Despite his accomplishments at the youth level, Wondo received no division 1 scholarships for soccer but did receive one from Chico State, a division 2 school in Northern California. In his four years at Chico, Wondo scored 39 goals and would later be recognized as one of the greatest division 2 college soccer players. After graduating, he would join the Chico Rooks, a lower division soccer team and would continue his development.

Following a single season with the Rooks, Wondo would be drafted by his local Earthquakes in the fourth round in 2005 and would make 2 MLS appearances in his first season. The Earthquakes would be moved to Houston, becoming the Houston Dynamo and Wondo would follow the team in their new adventure.

Wondo’s time in Houston would be filled with team success but little personal success, as he spent the majority of his time in the reserve league. The Dynamo won two MLS cups but Wondo would only score 4 goals in 37 games across his 3 and a half seasons there. In the MLS reserve league, Wondo would shine and his reputation would grow but he was still seen as a backup striker in the MLS.

In June 2009, a move would go through that would forever change not only Wondo’s career but both the league and Quakes’ history. Wondo would get traded for Cam Weaver, a backup forward, in a little regarded trade at the time but this would become the greatest trade in league history.

After his trade, Wondo would hit the ground running for the recently returned Quakes and in his second season, he would score 18 goals. In that season, he would win his first MLS golden boot and make the league’s best 11, getting called up to the national team for the first time. The 2011 season would show that Wondo was not a flash in the pan and he would make his first all star team.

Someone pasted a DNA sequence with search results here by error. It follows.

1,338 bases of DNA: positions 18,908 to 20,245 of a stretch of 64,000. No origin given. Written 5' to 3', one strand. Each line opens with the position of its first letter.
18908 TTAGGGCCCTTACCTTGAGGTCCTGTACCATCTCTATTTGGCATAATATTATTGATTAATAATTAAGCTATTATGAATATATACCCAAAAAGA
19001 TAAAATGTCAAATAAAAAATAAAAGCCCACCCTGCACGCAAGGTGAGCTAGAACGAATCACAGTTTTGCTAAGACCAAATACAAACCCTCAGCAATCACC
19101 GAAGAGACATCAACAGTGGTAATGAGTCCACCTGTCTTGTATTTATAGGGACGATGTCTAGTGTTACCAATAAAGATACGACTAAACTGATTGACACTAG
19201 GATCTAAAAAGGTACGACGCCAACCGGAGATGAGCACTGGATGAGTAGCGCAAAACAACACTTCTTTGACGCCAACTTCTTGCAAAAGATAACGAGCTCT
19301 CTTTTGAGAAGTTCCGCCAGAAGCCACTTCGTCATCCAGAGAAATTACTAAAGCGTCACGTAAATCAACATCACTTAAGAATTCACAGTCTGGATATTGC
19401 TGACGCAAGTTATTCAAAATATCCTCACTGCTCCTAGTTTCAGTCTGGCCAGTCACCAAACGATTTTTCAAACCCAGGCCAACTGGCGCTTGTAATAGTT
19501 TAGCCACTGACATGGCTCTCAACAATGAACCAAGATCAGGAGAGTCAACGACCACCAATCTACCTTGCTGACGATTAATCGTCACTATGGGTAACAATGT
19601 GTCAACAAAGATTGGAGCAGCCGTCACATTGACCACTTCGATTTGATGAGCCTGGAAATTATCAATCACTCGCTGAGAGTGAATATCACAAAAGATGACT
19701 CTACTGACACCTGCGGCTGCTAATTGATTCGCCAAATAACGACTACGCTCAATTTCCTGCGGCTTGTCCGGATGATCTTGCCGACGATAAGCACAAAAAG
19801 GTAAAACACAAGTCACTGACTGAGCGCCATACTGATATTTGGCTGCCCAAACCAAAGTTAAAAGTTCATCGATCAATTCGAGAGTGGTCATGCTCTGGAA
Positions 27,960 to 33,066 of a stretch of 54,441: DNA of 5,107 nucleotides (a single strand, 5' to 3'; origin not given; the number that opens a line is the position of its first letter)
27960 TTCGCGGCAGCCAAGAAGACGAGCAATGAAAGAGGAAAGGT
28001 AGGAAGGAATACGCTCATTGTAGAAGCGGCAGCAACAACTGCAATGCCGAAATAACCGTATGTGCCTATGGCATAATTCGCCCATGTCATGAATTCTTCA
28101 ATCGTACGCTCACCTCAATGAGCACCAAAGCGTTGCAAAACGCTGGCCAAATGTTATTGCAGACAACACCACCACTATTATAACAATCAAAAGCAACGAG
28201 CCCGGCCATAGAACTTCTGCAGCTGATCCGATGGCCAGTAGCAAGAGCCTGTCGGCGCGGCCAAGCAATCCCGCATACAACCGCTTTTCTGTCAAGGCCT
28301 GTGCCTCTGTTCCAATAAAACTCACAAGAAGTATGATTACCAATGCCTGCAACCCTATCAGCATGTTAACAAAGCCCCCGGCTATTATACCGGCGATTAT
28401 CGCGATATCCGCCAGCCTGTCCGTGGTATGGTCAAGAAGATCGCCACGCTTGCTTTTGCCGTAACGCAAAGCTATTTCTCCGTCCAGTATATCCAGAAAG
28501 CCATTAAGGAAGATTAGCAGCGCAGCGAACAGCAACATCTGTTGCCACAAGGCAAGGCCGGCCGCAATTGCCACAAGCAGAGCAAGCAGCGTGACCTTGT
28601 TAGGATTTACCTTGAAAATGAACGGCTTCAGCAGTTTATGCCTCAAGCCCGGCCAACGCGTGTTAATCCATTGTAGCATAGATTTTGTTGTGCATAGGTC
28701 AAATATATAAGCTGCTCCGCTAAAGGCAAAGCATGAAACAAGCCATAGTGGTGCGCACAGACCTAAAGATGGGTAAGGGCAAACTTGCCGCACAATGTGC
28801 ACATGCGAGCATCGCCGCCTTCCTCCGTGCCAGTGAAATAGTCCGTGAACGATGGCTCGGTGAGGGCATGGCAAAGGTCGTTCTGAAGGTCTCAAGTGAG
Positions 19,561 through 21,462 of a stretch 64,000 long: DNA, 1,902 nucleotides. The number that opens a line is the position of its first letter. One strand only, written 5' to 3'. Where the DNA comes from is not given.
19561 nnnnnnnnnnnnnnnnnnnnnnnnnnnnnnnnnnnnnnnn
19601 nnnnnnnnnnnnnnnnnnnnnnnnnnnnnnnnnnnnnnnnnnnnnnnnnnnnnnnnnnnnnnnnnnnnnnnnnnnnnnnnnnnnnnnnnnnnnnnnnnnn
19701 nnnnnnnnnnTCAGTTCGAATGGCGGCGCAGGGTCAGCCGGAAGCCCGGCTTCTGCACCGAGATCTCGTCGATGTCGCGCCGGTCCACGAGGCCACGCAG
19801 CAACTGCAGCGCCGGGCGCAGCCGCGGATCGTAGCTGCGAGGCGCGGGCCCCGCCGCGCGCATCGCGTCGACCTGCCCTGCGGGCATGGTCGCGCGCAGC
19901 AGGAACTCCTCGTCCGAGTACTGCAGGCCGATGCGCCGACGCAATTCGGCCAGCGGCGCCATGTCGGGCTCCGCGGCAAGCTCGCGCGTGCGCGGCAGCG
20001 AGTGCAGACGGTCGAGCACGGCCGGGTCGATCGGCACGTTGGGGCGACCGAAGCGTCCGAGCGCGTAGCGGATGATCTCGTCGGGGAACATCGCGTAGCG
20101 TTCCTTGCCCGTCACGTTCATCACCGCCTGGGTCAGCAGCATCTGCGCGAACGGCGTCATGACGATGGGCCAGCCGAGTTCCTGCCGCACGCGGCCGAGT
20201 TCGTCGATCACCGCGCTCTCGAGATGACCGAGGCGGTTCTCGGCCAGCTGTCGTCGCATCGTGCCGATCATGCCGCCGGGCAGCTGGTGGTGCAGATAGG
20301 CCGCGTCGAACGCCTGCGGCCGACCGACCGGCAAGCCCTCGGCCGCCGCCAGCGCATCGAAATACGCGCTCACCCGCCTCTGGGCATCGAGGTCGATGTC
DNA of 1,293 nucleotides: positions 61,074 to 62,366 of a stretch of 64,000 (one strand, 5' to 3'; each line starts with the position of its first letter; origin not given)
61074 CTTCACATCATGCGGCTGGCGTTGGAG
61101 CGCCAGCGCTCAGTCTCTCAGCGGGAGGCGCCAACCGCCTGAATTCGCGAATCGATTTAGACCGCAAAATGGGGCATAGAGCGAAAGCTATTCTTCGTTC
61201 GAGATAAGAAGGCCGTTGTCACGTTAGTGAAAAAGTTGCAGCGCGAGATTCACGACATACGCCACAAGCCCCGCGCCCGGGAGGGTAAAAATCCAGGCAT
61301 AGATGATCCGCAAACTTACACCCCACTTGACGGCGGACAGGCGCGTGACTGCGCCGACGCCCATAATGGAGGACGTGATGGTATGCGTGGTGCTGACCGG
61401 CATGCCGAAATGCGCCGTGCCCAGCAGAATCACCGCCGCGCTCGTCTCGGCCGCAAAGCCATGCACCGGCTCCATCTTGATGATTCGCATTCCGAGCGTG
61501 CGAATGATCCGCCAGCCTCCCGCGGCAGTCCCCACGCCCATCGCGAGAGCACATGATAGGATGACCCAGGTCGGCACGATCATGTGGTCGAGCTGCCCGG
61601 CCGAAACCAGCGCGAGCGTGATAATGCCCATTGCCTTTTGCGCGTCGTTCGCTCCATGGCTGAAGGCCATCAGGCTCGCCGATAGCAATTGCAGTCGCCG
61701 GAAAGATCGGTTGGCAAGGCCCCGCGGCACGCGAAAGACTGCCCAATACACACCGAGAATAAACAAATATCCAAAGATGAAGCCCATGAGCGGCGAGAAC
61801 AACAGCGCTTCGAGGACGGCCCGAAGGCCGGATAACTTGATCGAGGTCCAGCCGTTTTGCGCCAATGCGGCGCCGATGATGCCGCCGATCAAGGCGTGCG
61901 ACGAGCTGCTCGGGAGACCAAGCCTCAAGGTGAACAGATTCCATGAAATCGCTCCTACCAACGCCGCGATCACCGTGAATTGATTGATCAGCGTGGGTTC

However, it was the 2012 season that would put Wondo in the history books and bring the team their first trophy since their return to San Jose. That season would be one of the club’s best seasons ever and being led by a local hero, it made it even more special. 

Photo: Harry How/Getty

The 2012 Earthquakes team would be one of the best sides in league history, becoming known for their late game heroics and gritty gameplay. Wondo scored 27 goals that season, which was at the time the most scored in a single season by a single player, and it would deliver him the league’s MVP award.  While the team failed to win the MLS cup, Wondo’s performance helped the team win the Supporters’ Shield.